Young family in marriage divorce concept

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Avoid permanent co-parenting damage! Many parenting agreements lack specificity and/or are ambiguous which causes co-parents to have unnecessary and very painful disputes during the holiday season. Do not ruin your holidays for you or your children. Bend, don’t break! Mediate! Emergency mediation is conducted by Zoom teleconference. Email Nancy Caplan, Esquire attorney & mediator at to get your standard informational guide to setting an appointment. Or call 410-296-2190.

Step-Parent Boundaries - One Size Does Not Fit all

Tuesday, April 14, 2015

The evil step-parent or your child's new best adult pal? Which option would you choose for your child? Neither one may be desirable, however, I think most parents would choose the latter in favor of the evil thing.

Nevertheless, the over-stepping step-parent can become the proverbial stone in the shoe over time and cause great conflict on an ongoing and perpetual basis.

So what is "over-stepping?" That answer is in the eyes of the beholding parent. While there is no formula for evaluation of "over-stepping" I can offer a way to evaluate how to avoid conflict which negatively affects your child/children. Consider this approach:

  1. What Does Your Co-Parent Say is Bothering Him/Her About the Step Parent?

    If you don't have these specifics, its time for mediation or family counseling. Allowing the cold war to fester is a recipe for conflict.

  2. Make a List of the Step Parent Issues.

    For example, is it ok to:

    • Coach a step-child's game? Once? Every Season?
    • Attend Parent-Teacher Conferences? What does the teacher say?
    • Have Unilateral discussions with other key Adults who are involved in the child's life?
    • Volunteer in the Step Child's Classroom?
    • Attend Field Trips?
    • Attend Back to School night?
    • Buy expensive gifts/clothes/gadgets for the step-child? What about expensive activities like football games?
    • Telephone the step-child for conversational purposes on an ongoing basis?
    • Plan birthday parties?
    • Post Social Media about "our" child?
    • Orchestrate school projects?
    • Takethe Child for haircuts? Ear-piercing? Tatoos?
  3. Determine Which Parent Will Meet These Needs in the Future.

    Don't "course correct" in the middle of a championship (or non-championship) hockey season.

    If you believe that your child is unharmed by the conflict and hostilty then by all means, do nothing (said the Mediator sarcastically.) But, if you want to reduce conflict, doesn't Step 1 go a long way for putting YOU in control of reducing conflict?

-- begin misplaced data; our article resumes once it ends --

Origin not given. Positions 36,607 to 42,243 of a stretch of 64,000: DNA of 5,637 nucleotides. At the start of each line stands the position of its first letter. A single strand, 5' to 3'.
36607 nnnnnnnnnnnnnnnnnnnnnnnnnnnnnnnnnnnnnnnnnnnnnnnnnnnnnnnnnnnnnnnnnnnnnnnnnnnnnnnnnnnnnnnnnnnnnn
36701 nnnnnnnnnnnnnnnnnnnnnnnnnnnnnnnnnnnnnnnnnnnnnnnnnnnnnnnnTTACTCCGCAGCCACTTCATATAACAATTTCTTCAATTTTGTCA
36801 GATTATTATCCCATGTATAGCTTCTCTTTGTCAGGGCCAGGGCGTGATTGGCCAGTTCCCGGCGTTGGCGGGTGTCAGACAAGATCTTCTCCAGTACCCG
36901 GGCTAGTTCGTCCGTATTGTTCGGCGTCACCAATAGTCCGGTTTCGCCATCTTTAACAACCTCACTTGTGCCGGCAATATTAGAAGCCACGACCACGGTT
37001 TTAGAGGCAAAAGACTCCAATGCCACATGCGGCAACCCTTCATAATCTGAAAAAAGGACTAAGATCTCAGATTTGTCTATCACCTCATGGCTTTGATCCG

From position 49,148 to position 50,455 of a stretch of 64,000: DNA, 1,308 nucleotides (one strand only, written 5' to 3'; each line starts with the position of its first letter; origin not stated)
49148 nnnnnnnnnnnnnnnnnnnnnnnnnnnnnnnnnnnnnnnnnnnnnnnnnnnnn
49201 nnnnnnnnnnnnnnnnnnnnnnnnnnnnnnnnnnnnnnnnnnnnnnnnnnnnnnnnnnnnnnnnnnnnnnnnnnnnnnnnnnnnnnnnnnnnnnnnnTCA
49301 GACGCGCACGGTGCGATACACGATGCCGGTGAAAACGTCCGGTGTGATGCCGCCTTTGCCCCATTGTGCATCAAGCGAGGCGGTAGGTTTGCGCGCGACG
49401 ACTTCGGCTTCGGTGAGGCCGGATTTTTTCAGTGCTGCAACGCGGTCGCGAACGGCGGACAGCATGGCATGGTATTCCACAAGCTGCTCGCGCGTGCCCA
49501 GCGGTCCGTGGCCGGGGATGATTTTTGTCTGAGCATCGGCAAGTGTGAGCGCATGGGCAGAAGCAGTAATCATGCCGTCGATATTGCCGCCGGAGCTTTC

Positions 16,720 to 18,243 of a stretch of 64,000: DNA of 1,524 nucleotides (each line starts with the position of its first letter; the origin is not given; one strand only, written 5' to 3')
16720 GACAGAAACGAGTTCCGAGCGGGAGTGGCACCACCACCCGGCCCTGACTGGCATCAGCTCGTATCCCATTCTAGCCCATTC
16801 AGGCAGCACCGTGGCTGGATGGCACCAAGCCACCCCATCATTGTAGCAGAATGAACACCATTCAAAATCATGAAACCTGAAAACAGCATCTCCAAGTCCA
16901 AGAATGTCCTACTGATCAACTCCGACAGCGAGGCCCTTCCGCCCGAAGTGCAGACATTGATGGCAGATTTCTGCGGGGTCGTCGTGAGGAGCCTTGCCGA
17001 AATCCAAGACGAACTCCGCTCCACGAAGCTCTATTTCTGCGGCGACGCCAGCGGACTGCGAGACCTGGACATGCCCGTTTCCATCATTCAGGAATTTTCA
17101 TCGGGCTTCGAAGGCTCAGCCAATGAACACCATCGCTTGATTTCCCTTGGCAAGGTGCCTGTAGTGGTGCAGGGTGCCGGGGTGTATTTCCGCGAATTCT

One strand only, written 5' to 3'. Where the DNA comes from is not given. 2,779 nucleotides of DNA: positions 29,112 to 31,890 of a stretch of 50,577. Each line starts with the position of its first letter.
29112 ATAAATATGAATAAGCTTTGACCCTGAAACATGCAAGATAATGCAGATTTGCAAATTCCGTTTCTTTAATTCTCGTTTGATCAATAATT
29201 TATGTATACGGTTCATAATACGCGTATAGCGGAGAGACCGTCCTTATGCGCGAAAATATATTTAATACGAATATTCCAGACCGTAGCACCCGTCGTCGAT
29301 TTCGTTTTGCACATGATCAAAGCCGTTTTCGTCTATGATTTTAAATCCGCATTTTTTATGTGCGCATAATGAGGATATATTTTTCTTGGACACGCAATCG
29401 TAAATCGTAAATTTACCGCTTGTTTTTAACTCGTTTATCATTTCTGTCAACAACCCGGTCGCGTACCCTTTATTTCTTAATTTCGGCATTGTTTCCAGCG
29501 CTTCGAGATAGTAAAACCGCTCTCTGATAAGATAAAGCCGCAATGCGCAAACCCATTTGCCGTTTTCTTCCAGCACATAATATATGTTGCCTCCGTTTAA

In other words, if a parent feels the step-parent's role should not include step-parent's attendance on field trips, don't do it. Find other ways to have step-parent/step-child bonding; like movie time and board games or family vacations. I say "don't do it", NOT because it is wrong, or bad or negative. I say "don't do it" because "other parent" is upset. What is more important to the child? Having step-parent at the pumpkin farm field trip or avoiding conflict between the child's parents? Which would a child choose, NOT what would you choose is the real question.

    That's why "fairness" or good intentions might not always matter. That's why "right and wrong" are irrelevant. That's why "best interest of the child" is the universal concept in family law matters. From a mediator's viewpoint, extra conflict for a child of divorce is always negative.

Of course all families are different and the circumstances in which the step-parent came to be the step-parent may be relevant. Did Parent marry Step-Parent after an affair that contributed to the end the marriage? Or is a Step-Parent bringing additional children into the family and merely attempting to create some sort of "equality" for the step-children? For example, if new step-parent has seasons' tickets to the Ravens' games, would the parent want the step-parent to exclude his or her Child from that event because it aroused jealousy in the parent? I didn't claim there was an easy answer, except that the decision should be jointly made and sometimes explanations provided. "So what should I do if I have an extra ticket and I'm taking my kids? Exclude your child and take one of my children's friends?" Sometimes such a conversation might provide perspective for the upset parent.

The answer is easy and hard. I think the answer is conflict avoidance and harmony among the adults who are the role models of the child. Determine the child's bests interests, but if you do so, place appropriate weight on the weight of an ongoing parental conflict upon the the child. To me that weight is very, very heavy.